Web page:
As mutual fund investors brace for a likely double whammy of negative performance, coupled with above-average income and capital gains distributions, financial advisers are homing in on all manner of tax management to try to cushion the blow and add some value in a dismal market environment.
"Right now, you have to take all the losses you can and position clients for a recovery," said Herb Morgan, president and chief executive of Efficient Market Advisors LLC in San Diego.
Mr. Morgan, whose firm manages $1.2 billion for clients, said that tax management "is incredibly important right now" and that advisers need to have a strategy in place for capturing investment losses without radically altering their investment strategies.
Tax management is especially important in a down market cycle, according to Bert Whitehead, president of Cambridge Connection Inc. in Franklin, Mich.
"For every $10,000 worth of investment losses we can harvest, we're saving our clients about $2,000 in taxes, and it's important to show clients how much money you are saving them in times like these," explained Mr. Whitehead, who charges clients on a retainer and flat-fee basis.
SHADES OF 2000
Mr. Whitehead, who uses separately managed accounts for his larger client accounts, compared the current market cycle to the period right after the end of the tech market bubble in 2000.
"We were able to help clients carry forward $200,000 in tax losses," he said. "Before the end of this year we'll be going into those separate accounts again to harvest losses."
Tax law limits a net investment loss to $3,500 per year, but the investment losses can be used to offset gains. The tax losses can also be carried forward to offset taxable gains in future years.
A greater focus on tax risks could play directly into the hands of the separately managed accounts industry, according to Greg Verfaillie, senior vice president at Curian Capital LLC, a Denver-based SMA platform.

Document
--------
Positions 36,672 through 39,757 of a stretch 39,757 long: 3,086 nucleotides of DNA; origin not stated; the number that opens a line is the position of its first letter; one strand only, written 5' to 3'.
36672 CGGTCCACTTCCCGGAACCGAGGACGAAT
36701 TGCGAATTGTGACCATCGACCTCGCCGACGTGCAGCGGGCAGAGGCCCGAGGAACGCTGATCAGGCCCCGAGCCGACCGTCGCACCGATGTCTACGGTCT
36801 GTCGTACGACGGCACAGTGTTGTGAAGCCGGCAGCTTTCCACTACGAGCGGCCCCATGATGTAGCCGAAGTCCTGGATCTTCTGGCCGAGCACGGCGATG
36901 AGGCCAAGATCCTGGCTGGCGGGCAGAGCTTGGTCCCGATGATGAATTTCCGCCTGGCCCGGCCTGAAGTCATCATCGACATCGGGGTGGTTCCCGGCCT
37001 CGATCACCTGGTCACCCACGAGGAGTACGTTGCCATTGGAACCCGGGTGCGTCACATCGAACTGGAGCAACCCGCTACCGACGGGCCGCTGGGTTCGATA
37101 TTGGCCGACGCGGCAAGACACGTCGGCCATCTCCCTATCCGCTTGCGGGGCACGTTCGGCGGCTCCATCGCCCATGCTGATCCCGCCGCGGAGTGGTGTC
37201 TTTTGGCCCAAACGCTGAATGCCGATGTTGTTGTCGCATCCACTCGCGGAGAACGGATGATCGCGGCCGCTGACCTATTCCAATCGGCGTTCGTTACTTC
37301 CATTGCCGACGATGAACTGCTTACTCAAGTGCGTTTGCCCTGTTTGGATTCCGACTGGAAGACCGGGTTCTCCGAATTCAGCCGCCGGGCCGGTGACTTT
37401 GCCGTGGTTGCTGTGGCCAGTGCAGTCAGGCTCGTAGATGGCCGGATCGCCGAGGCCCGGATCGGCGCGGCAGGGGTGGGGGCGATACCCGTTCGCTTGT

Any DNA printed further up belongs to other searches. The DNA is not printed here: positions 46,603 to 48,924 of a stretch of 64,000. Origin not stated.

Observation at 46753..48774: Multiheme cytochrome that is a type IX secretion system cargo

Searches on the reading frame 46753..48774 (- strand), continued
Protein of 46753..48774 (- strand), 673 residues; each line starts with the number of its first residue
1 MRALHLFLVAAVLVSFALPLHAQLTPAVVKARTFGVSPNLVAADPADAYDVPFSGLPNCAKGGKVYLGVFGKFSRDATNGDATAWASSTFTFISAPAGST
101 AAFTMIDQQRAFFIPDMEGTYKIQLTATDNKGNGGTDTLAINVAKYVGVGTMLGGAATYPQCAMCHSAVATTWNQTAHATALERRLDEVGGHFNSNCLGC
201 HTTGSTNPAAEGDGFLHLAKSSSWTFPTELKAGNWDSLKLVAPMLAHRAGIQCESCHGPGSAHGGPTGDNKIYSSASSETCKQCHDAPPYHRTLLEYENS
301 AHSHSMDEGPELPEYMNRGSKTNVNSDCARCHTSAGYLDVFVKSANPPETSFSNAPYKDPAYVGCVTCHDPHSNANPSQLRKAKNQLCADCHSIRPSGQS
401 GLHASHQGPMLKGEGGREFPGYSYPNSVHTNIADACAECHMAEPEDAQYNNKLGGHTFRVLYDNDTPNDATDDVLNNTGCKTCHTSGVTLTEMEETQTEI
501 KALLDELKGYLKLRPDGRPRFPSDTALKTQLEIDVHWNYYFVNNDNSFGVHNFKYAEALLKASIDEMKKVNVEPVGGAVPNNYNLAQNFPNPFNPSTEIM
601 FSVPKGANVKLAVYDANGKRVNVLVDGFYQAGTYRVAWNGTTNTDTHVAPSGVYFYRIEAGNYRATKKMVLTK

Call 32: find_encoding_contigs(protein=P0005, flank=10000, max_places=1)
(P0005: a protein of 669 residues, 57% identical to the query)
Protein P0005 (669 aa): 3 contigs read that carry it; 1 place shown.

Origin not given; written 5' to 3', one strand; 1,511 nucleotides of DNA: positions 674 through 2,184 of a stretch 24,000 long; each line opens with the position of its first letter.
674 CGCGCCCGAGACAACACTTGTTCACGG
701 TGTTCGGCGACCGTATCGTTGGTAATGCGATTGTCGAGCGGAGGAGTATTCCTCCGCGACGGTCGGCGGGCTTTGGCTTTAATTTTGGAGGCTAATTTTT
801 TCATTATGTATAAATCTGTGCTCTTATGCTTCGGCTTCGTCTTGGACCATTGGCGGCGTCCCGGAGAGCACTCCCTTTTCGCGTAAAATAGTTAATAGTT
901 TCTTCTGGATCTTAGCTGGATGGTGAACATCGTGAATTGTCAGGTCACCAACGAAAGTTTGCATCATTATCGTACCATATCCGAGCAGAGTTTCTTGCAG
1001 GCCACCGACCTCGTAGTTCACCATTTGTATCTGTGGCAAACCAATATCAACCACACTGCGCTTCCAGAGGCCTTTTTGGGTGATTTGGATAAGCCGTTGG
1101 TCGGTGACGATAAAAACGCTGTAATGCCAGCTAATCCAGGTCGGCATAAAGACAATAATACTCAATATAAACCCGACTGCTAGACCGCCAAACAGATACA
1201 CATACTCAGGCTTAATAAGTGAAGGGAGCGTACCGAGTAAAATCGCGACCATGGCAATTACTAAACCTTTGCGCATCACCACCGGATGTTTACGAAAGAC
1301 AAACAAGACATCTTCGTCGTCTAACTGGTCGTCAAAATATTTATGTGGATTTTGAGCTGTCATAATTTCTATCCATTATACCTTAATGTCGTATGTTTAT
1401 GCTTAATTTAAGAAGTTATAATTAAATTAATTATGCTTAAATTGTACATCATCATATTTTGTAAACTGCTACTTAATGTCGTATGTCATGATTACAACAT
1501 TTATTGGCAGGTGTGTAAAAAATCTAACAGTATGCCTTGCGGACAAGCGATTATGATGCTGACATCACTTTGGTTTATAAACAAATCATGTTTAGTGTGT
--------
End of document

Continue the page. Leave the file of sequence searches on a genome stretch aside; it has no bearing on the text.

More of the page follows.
"We've seen a significant in-crease in advisers gravitating toward separate accounts to take advantage of the tax-loss harvesting," he said.
Last year 44% of Curian's taxable accounts took advantage of the tax-loss harvesting capabilities, reflecting a 100% increase over 2006, Mr. Verfaillie said.
The average tax savings contributed 1.26% of additional investment return, he said.
In tax management parlance this is known as tax alpha, a concept expected to gain appeal in what will likely be a difficult period for the financial markets.
"It has been a bit mystifying to me that investors haven't focused more on after-tax returns," said Don Peters, who manages several tax-efficient strategies at T. Rowe Price Group Inc. in Baltimore.
"If you're a taxable investor, you could lose between 2% and 2.5% per year when you incorporate the distributions from mutual funds," he added. "Clearly, people hate the mutual fund distributions when the markets are down, but they should care about it all the time."
For advisers overseeing taxable accounts invested in mutual funds, this is expected to be a bountiful year for tax-loss harvesting, according to Tom Roseen, a Denver-based senior research analyst with Lipper Inc. of New York.